DARPA competition seeks wireless bandwidth intimidators

DARPA’s $150,000 Spectrum Challenge aims to find developers who can create new, more powerful software-defined radio protocols

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What if your wireless communications just absolutely, positively have to be heard above the din of other users or in the face of massive interference?

That is the question at the heart of a new $150,000 challenge that will be thrown down in January by the scientists at DARPA as the agency detailed its Spectrum Challenge - a competition that aims to find developers who can create software-defined radio protocols that best use communication channels in the presence of other users and interfering signals. 

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High priority radios in the military and civilian sectors must be able to operate regardless of the ambient electromagnetic environment, to avoid disruption of communications and potential loss of life. Rapid response operations, such as disaster relief, further motivate the desire for multiple radio networks to effectively share the spectrum without requiring direct coordination or spectrum preplanning. Consequently, the need to provide robust communications in the presence of interfering signals is of great importance, DARPA stated.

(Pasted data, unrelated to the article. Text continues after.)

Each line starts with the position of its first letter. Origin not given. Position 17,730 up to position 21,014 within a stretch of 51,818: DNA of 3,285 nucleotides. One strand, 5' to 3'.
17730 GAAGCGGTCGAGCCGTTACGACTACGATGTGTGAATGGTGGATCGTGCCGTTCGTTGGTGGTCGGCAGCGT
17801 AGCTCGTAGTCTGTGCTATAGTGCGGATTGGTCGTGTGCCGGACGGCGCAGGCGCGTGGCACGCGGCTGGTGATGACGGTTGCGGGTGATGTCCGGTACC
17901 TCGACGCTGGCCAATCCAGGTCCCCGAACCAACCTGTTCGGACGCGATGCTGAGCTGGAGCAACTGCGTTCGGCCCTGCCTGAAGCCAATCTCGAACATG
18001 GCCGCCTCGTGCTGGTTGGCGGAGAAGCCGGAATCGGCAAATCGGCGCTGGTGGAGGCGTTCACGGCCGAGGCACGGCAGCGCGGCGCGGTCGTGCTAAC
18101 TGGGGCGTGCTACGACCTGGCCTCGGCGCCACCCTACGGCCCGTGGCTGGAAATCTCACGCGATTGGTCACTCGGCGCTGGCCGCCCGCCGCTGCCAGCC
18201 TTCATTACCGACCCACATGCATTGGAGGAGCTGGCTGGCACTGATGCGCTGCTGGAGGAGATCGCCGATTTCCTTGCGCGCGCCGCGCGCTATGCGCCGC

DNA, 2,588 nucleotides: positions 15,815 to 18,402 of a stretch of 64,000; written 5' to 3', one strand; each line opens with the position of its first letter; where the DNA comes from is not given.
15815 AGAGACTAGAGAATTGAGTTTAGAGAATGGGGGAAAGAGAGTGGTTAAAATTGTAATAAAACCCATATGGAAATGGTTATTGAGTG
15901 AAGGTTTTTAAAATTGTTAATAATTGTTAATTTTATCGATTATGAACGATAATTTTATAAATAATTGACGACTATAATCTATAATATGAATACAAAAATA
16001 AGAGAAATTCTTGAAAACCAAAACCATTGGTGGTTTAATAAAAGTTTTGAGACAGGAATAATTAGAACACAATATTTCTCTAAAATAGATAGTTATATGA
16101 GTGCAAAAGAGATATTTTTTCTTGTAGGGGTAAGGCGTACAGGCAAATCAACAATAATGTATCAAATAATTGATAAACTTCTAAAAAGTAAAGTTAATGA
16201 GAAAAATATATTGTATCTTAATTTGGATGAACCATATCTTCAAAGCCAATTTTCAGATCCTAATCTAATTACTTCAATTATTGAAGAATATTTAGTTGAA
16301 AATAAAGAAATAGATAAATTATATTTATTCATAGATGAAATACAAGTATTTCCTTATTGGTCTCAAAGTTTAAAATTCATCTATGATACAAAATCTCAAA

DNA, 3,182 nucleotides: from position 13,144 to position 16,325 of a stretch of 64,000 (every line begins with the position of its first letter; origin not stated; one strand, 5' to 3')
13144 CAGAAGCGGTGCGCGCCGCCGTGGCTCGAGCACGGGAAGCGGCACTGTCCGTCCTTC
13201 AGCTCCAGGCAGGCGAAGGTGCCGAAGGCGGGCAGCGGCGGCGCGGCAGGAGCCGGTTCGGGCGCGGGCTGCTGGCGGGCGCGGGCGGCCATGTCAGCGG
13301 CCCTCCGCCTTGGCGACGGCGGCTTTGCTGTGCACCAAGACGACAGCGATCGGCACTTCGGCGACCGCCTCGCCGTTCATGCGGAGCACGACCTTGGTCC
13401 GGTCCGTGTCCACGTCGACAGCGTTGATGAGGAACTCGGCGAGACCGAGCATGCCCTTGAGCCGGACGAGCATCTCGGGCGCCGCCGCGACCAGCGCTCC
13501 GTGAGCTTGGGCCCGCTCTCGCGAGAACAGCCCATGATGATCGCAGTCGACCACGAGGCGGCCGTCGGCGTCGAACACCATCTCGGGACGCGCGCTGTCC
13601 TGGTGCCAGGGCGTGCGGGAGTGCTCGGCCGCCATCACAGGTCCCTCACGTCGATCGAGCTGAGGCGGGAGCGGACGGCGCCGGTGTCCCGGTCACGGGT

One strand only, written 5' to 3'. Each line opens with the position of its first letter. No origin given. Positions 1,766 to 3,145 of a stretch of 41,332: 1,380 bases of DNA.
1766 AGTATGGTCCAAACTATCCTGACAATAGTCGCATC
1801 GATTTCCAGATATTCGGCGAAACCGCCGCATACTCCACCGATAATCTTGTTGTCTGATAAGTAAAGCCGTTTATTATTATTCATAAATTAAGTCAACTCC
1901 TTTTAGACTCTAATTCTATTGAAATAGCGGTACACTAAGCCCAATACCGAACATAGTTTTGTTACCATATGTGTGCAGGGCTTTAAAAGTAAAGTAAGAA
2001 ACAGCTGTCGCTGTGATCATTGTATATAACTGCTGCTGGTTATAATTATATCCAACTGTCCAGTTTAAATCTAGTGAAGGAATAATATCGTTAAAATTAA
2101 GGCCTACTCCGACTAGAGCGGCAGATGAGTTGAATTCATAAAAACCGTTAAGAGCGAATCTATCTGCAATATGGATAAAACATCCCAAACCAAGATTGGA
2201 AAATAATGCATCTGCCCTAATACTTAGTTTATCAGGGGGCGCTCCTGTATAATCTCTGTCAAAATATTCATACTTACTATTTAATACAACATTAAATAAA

DARPA says the Challenge is not focused on developing new radio hardware, but instead is targeted at finding strategies for guaranteeing successful communication in the presence of other radios that may have conflicting co-existence objectives. The Spectrum Challenge will entail head-to-head competitions between your radio protocol and an opponent's in a structured testbed environment. In addition to bragging rights for the winning teams, one team could win as much as $150,000, the agency stated.

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"The Spectrum Challenge is focused on developing new techniques for assured communications in dynamic environments - a necessity for military and first responder missions. We have created a head-to-head competition to see who can transmit a set of data from one radio to another the most effectively and efficiently while being bombarded by interference and competing signals," said Dr. Yiftach Eisenberg, DARPA program manager in a statement. "To win this competition teams will need to develop new algorithms for software-defined radios at universities, small businesses and even on their home computers."

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